Home > Find Work > Why Selling to Small Businesses is Smart Business

Why Selling to Small Businesses is Smart Business

small business marketing

Small and Large Businesses Have a Lot in Common

Selling your products or service to other self-employed people and small businesses is quite different than selling to large corporations, but doing so can really have its benefits as the small business customer tends to be very loyal. Win them over and you just might win yourself a nice, long-term client. That said, it is also probably true that it is no easier selling to small business than a big business; both present challenges in their own way.

First the commonalities:

Both require patience:  Selling to a large business can really take a lot of time, for various reasons. Whether it is a matter of finding the right department that needs what you are selling, or the right manager, or the person who can pull the trigger, or getting the necessary buy-in from everyone required, navigating the corporate maze can sometimes be a challenge for the uninitiated.

Patience is also required when selling to the self-employed business owner, but for different reasons. Often, the small business owner does not want to make a decision, or would rather string it out as long as possible so as to retain scarce resources, or is simply too busy to worry about whatever it is you are selling.

But once you do get their attention, you are well on your way to nabbing that sweet long-term customer.

Corporate managers and entrepreneurs alike both have budgetary constraints that amount to the same issue…

Both have limited budgets:  It is often hard for the small business owner to appreciate this, given that their respective budgets are so different. But even so, the fact is that corporate managers and entrepreneurs alike both have budgetary constraints that amount to the same issue, namely, if they buy one thing that means they are not buying something else.

But really, the similarities pale in comparison to the differences.

What corporate people usually don’t get is how small business owners think and why they act and decide as they do. So let’s look at the reasons.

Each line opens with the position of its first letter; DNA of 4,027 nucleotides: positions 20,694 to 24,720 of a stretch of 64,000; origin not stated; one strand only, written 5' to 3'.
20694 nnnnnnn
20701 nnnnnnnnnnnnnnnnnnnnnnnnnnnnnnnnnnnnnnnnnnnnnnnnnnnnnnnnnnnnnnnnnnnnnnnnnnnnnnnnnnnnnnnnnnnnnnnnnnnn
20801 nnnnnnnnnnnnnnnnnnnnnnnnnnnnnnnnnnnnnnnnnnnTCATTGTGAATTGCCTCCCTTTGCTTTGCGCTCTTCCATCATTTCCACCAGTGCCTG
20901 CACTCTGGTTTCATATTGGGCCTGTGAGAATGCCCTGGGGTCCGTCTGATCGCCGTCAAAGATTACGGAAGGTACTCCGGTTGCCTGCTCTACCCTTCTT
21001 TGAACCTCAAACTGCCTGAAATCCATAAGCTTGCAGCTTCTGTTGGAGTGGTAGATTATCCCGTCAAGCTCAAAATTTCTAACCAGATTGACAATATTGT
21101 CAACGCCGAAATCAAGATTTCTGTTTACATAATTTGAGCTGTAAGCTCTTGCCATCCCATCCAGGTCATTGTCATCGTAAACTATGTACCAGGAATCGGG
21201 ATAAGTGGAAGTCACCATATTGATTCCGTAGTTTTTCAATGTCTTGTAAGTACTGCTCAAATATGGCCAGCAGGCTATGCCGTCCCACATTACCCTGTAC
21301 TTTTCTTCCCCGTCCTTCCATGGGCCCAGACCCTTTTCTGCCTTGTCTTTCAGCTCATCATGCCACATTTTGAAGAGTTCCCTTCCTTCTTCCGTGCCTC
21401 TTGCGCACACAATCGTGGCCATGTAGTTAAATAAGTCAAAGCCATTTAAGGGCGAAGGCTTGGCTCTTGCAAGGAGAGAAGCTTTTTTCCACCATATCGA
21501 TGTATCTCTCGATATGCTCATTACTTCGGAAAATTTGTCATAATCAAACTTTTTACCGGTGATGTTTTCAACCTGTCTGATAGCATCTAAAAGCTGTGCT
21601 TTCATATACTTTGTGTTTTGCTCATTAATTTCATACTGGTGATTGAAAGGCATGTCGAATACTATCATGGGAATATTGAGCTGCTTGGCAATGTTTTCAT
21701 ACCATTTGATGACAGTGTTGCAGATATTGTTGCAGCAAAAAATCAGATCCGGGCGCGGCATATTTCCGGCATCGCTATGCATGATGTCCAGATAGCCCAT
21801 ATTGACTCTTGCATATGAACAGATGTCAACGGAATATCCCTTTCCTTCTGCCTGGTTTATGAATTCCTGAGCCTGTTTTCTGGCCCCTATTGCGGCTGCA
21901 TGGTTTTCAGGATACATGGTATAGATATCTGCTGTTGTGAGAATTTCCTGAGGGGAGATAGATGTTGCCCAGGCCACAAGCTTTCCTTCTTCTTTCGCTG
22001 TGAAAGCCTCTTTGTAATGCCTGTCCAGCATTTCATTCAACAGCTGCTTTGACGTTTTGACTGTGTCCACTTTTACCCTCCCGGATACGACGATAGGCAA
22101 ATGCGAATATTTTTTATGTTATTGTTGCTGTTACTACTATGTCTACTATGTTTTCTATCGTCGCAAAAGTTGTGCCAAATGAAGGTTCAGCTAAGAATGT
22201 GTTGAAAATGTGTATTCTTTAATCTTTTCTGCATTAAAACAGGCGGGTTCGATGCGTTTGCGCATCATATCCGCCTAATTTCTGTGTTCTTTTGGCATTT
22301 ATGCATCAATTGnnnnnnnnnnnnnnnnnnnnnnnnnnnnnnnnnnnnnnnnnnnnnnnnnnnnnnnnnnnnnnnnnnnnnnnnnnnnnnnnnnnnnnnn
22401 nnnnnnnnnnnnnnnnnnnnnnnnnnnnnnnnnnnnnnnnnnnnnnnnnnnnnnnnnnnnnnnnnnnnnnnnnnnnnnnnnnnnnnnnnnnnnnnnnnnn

The Best Way to Reach Small Businesses: Know How They’re Different From the Big Guys

The biggest difference to appreciate is that when you work for a big business, you have a lot of help. Whether it is assistants or co-workers or the legal department or whatever, there are plenty of other hands around to help you accomplish what needs to get done.

That simply is not true for small businesses, the vast majority of which are one-person shops. Small business owners are often the president, director of marketing, receptionist and accountant, all rolled into one. As a result, they are a harried bunch with too much to think about and do. Master jugglers, they are.

It is no accident that one of the most famous pieces of advice ever given to the small business owner is to spend more time working on their business and less working in it. That is not something anyone would ever think to advise a corporate manager.

Recognizing What Else Is Different About Small Businesses

The second big difference is that most small business owners have budgetary constraints that are qualitatively different than that of the corporate manager.

• We don’t get a paycheck every two weeks.

• If we don’t continually drum up new business, the mortgage may not get paid

• If we have a bad month, our employees will probably feel the pinch, too.

• As such, cash-flow is a big issue.

If you want to sell to the small business owner, then these are the two pain points you have to appreciate and overcome: A lack of time and a lack of money. Often we will avoid buying until one or the other gets too acute.

Thus, the key to selling to small business is to show the owners how your product saves them time or saves them money or makes them money or frees them up. Of course there are other selling points that work, but these are usually big ones.

To learn more, I suggest reading a good book, Outfoxing the Small Business Owner, by Gene Marks.